Jan12-08, 09:11 PM
P: 492
I've no idea how to get an expression for the maxima and minima of an EQ. I forgot!

We know the minima will be zero...

[tex]0\,=\,sin(30\,X)[/tex]

take inverse sine? So...

[tex]X\,=\,\frac{sin^{-1}(0)}{30}[/tex]
dynamicsolo
#6
Jan12-08, 09:59 PM
HW Helper
P: 1,663
Quote Quote by VinnyCee View Post
I've no idea how to get an expression for the maxima and minima of an EQ. I forgot!

We know the minima will be zero...

[tex]0\,=\,sin(30\,X)[/tex]

take inverse sine? So...

[tex]X\,=\,\frac{sin^{-1}(0)}{30}[/tex]
Ah, but we won't be using the function arcsin(x); we just want to know where sin(30x) is either zero or has its maximum value of 1. There will be an infinite number of solutions.

There is a minimum at x = 0, as you say. The next one (to the right) will be half a period away. Since the period is 2(pi)/30, that would put it at x = (1/2)2(pi)/30 = (pi)/30. The rest will be successive half-periods further along.

Where will the first maximum to the right of x = 0 be?
VinnyCee
#7
Jan12-08, 10:33 PM
P: 492
The first maxima would be half way between the first and second minima, right?

So the first maxima occurs at [itex]\frac{\pi}{60}[/itex]? And then at every integer multiple of the period afterwards?

[tex]X\,=\,\frac{\pi}{60}\,+\,\frac{2\,n\,\pi}{30}[/tex]

It's right! So how did you get that the period of the sin(30x) was [itex]\frac{2\pi}{30}[/itex]? I suppose it's a fundamental EQ where the period is just 2[itex]\pi[/itex] divided by the coefficient of the x term within the sin expression, right?


Thanks!
dynamicsolo
#8
Jan12-08, 10:52 PM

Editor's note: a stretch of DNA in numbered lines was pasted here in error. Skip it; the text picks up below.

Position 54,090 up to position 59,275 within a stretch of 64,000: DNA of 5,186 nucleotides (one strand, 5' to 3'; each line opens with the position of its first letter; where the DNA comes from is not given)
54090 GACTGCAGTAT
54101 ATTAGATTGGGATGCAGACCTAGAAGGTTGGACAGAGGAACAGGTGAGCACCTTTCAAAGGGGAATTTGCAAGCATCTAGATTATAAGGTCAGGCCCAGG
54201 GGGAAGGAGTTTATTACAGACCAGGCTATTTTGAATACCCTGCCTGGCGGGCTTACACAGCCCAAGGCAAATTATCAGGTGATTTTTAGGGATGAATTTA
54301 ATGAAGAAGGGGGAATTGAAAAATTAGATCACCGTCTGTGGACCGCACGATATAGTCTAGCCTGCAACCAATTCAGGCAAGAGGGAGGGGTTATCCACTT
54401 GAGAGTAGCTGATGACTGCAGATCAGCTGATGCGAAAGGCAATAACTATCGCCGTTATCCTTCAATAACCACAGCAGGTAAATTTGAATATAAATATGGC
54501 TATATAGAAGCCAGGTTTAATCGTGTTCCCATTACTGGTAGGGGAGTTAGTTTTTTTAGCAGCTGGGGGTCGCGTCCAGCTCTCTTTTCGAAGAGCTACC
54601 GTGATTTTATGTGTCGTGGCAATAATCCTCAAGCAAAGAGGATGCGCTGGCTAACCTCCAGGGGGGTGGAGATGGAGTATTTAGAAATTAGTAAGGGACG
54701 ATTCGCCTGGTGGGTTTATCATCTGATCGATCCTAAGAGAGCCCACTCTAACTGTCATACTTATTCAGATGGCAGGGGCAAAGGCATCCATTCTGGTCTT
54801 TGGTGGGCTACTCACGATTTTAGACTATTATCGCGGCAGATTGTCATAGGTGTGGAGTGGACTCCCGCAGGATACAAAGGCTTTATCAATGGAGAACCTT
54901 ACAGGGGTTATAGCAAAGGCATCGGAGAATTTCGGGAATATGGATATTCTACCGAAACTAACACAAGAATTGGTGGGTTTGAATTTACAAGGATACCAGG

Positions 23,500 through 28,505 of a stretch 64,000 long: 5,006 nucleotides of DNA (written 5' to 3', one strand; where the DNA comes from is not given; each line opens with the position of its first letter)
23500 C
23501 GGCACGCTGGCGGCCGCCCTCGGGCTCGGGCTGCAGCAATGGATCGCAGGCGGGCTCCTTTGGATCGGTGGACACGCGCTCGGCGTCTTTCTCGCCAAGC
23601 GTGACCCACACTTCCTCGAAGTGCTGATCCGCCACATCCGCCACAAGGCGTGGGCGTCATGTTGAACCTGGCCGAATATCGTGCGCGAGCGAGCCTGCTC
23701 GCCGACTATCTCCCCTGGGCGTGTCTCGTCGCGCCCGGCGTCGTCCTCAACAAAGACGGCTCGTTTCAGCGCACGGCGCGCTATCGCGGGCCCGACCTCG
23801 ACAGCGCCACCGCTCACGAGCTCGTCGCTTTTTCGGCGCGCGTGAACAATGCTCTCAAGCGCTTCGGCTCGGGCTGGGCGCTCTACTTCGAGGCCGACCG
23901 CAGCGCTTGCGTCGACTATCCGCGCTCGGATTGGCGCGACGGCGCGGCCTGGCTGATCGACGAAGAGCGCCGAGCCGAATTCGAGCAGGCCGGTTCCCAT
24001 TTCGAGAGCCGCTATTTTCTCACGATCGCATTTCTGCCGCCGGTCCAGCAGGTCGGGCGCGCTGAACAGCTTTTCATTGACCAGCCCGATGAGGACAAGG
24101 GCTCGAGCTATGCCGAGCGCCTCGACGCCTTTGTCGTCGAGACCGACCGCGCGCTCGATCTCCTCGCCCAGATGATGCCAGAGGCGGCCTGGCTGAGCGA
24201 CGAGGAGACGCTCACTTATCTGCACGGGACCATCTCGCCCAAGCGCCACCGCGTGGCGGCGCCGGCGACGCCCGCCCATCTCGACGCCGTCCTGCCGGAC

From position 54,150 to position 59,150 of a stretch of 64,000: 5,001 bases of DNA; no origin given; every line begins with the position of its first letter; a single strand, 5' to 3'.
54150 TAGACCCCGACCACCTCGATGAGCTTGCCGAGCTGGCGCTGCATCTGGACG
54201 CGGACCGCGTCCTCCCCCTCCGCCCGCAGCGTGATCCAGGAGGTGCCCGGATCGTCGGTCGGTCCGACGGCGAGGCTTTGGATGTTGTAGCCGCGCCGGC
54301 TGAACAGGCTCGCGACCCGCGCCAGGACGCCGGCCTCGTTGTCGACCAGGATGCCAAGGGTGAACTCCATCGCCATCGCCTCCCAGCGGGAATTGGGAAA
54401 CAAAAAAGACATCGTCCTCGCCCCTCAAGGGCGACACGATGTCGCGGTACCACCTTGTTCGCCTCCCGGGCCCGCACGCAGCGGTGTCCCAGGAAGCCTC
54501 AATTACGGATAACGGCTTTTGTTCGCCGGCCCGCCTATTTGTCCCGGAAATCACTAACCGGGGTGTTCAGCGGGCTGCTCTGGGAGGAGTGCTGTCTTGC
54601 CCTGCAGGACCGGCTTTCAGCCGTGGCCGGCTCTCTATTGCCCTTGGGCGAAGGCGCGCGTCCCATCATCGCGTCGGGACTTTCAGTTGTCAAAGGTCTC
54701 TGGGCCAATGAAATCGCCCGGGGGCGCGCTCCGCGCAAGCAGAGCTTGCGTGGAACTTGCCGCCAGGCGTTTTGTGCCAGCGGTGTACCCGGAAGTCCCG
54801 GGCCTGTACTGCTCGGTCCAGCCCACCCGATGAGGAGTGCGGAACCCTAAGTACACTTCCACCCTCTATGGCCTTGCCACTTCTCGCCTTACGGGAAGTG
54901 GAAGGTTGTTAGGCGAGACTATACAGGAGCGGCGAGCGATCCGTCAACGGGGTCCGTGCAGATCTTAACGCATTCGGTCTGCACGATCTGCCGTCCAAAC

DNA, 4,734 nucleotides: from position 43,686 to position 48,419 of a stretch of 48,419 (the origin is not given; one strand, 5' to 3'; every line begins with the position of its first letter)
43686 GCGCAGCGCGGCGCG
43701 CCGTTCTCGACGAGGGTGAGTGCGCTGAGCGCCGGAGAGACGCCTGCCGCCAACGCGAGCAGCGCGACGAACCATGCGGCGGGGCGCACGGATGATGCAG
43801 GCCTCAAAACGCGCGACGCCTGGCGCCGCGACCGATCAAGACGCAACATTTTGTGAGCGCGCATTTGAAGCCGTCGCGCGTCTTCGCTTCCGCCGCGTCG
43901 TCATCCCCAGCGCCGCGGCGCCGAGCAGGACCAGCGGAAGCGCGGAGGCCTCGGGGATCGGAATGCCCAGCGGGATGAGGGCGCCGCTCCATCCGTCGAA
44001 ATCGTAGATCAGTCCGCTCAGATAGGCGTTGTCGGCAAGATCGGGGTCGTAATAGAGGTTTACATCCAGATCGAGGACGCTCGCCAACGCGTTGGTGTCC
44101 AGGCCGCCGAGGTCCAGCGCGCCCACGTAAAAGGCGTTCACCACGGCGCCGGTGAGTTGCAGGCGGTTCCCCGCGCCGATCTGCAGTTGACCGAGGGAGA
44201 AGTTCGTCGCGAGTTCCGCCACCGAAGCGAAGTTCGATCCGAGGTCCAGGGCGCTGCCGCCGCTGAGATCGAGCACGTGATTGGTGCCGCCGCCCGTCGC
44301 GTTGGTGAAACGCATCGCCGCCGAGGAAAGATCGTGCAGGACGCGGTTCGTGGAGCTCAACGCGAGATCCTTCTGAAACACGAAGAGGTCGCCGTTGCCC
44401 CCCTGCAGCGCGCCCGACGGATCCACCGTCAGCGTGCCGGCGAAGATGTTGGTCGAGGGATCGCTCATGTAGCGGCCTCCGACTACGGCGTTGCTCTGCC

HW Helper
P: 1,663
Quote Quote by VinnyCee View Post
The first maxima would be half way between the first and second minima, right?

So the first maxima occurs at [itex]\frac{\pi}{60}[/itex]? And then at every integer multiple of the period afterwards?

[tex]X\,=\,\frac{\pi}{60}\,+\,\frac{2\,n\,\pi}{30}[/tex]
This is the one part of the given solution I was puzzled by. If you taking the absolute value, the "valleys" half a period away should become "peaks", so there would be maxima every half-period along, which would be [tex]\frac{\,n\,\pi}{30}[/tex]. That's partly why I was asking if the absolute value signs were supposed to be there; I'm wondering if the person who wrote the answer forgot about them.

So how did you get that the period of the sin(30x) was [itex]\frac{2\pi}{30}[/itex]? I suppose it's a fundamental EQ where the period is just 2[itex]\pi[/itex] divided by the coefficient of the x term within the sin expression, right?
The function sin(kx) can be seen as a transformation of sin(x) which involves "horizontal compression" about the y-axis by a factor of k (for k > 1). Since sin(x) has a period of 2(pi) , the function sin(kx) will have period 2(pi)/k .
VinnyCee
#9
Jan12-08, 11:23 PM
P: 492
[itex]\frac{n\pi}{30}[/itex] is the text answer for the minima.

The function value at the minima and maxima is 0 and ~7.6085, respectively.
dynamicsolo
#10
Jan12-08, 11:33 PM
HW Helper
P: 1,663
Quote Quote by VinnyCee View Post
[itex]\frac{n\pi}{30}[/itex] is the text answer for the minima.
Yes, there will be two minima per period of 2(pi)/30, which correspond to the zeroes of sin(30x). For |sin(30x)|, there should also be two maxima per period, corresponding to the location of +/-1 for sin(30x), which is why I think something was overlooked in the printed answer.

The function value at the minima and maxima is 0 and ~7.6085, respectively.
That checks: [tex]8\,sin\left(\frac{2\pi}{5}\right)[/tex] is indeed ~7.6085.